Five things you should know about web accessibility

Five things you should know about web accessibility

Accessibility in web builds is often overlooked, resulting in brands not providing equal access and opportunities to people with disabilities. There are so many barriers to users; however, these can be easily overcome if the right steps are taken.

January 17th, 2020         Read 1695 times

Simon Fernandes is a Senior Developer at KVA with a passion for technology and providing positive user experiences. He shares his insight into website accessibility best practices to improve UX:

1) It’s the law

  • Accessibility is not just about making it easy for users, it’s the law under the Equality Act 2010 (or the Disability Discrimination Act 1995 in Northern Ireland).
  • It’s even more important if you’re a public sector organisation, which is covered under the Public Sector Bodies (Websites and Mobile Applications) (No. 2) Accessibility Regulations 2018.
  • Accessibility lawsuits - while uncommon - are on the rise, especially in the USA.
  • While you don’t have to focus every single aspect of your site around full accessibility, you need to ensure core functionality is usable by all.

2) You’re probably labelling your forms incorrectly

Unfortunately, this all-too-common mistake is one we see just about everywhere. Make sure to follow best practices with forms as they are normally a driving factor in conversions. An inaccessible form will lose you users or customers.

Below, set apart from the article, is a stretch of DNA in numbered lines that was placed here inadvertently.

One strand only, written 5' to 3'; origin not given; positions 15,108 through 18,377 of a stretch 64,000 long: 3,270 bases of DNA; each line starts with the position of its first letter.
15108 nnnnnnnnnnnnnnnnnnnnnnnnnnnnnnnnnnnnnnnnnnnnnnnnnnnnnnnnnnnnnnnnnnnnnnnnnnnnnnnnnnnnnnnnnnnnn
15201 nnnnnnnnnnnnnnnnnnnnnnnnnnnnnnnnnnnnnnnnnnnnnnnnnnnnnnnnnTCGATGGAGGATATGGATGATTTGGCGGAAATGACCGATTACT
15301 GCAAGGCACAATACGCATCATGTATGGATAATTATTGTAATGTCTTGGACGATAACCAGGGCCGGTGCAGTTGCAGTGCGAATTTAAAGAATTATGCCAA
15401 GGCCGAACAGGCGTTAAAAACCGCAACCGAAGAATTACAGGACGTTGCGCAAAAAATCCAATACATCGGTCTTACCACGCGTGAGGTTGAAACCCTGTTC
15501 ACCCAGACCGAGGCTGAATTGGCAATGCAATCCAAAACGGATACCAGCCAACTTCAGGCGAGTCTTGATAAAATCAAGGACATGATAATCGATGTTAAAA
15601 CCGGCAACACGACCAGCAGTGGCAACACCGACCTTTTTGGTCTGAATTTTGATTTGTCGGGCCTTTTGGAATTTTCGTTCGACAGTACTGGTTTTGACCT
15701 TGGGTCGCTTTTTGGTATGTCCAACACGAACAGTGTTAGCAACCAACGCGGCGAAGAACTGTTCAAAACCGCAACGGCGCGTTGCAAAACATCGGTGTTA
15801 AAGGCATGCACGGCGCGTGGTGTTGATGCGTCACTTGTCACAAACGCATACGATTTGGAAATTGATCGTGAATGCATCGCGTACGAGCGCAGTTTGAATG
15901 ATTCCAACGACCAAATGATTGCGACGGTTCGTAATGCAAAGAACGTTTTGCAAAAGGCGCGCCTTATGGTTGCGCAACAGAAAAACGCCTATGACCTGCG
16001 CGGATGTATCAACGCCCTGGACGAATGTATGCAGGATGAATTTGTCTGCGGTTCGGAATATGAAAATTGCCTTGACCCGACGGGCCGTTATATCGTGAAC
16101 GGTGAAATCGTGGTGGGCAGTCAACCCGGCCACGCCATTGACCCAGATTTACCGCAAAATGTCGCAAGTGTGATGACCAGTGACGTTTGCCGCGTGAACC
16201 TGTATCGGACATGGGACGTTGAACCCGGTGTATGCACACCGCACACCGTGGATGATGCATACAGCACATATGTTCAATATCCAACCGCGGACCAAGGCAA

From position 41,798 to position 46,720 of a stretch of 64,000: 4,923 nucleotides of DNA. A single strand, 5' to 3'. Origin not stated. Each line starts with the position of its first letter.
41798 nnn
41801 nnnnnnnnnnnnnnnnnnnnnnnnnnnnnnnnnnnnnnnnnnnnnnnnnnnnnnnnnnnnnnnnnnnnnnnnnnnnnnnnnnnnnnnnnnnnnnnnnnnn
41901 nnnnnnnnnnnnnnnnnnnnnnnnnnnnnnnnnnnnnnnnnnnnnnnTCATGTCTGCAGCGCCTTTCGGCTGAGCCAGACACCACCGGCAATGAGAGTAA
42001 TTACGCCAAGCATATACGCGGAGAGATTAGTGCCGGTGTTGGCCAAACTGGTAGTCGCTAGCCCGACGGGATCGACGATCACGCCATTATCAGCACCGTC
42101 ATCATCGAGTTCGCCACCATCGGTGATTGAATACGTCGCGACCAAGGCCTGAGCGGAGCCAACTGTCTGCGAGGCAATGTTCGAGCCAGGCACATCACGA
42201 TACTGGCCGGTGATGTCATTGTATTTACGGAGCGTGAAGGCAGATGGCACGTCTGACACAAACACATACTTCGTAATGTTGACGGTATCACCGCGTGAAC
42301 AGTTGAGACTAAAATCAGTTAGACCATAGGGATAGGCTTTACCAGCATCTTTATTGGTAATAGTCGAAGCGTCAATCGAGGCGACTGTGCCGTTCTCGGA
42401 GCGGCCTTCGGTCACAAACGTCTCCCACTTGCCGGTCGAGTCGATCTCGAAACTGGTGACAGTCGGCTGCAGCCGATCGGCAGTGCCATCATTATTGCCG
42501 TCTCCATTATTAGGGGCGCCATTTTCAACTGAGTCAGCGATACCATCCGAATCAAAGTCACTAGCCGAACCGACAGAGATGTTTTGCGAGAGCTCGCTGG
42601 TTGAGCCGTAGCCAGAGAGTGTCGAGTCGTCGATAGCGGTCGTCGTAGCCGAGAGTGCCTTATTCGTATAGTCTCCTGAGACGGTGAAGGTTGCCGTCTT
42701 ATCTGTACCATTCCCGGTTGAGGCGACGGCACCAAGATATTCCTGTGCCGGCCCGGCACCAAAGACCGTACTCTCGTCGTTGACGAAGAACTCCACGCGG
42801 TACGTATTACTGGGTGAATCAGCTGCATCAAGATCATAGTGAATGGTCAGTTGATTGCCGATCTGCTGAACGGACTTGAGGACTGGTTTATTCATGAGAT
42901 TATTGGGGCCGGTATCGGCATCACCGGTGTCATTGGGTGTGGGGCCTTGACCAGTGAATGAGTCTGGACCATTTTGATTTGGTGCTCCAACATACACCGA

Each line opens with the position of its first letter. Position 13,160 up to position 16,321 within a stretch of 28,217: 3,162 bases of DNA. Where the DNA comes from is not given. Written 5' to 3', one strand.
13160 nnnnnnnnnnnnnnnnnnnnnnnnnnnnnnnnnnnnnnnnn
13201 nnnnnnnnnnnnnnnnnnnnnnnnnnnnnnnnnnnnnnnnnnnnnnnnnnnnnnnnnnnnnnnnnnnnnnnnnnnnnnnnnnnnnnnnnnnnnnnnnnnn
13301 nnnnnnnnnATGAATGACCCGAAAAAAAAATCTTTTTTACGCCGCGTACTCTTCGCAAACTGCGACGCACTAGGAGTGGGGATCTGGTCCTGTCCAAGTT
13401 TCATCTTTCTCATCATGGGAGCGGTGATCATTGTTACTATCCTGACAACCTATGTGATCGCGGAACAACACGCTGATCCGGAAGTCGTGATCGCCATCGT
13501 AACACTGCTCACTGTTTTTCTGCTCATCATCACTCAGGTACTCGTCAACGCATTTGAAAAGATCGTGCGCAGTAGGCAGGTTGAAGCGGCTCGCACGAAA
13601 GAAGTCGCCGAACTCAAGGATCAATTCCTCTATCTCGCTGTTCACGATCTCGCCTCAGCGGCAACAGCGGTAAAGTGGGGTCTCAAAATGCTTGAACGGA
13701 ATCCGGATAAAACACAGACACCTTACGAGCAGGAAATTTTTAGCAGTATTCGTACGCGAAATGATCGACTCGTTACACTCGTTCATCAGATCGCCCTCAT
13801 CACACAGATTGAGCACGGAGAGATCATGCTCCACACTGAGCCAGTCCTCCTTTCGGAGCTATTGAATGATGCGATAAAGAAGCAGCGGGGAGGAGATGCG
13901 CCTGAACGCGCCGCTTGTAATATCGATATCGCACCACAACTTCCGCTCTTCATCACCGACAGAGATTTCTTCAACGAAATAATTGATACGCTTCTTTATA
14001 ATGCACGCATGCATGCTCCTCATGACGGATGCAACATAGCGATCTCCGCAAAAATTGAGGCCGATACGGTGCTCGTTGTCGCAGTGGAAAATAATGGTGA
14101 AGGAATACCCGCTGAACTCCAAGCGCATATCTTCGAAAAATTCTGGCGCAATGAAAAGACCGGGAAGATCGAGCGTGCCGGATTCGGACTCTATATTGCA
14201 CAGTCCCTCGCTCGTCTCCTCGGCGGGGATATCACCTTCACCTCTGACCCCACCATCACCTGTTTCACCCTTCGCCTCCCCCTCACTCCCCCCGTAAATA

• Do not use the “placeholder” attribute as a label, that is not what they are intended for! Instead, use placeholder text to give an example of what should be entered into the field or add a hint.
  • If you have a long form and make a mistake, the only way to clarify what the field should have been is to delete your entry in the field to make the label appear again!
  • Screenreaders may not read out placeholder text at all, making the fields completely inaccessible to the blind or partially sighted if you use them as labels.
  • The default placeholder text colour normally has a poor contrast with the background colour of the form, making it more difficult for individuals with visual impairments to read the text.
  • You should be able to tab through your entire form with the use of the keyboard, but don’t rely on the tabindex attribute. Instead, structure your form elements correctly so they flow naturally.

For a more comprehensive article on forms, please read the Nielson Norman Group article on form accessibility.

3) SEO and accessibility complement each other

Good SEO practice and accessibility requirements complement each other and have many similar guidelines. By making your website accessible, you will enjoy the benefits of improved SEO. Search engines favour sites that are built to be usable by humans and assistive technologies, not by machines and web crawlers.

4) Not everyone uses a mouse or keyboard (on desktops or laptops)

If you have a website, navigate to it and then try the following:

  • Try navigating without the use of a mouse or touchpad
  • Try navigating without the use of a mouse, touchpad OR keyboard
  • Try navigating your site using just voice commands (if your operating system supports this)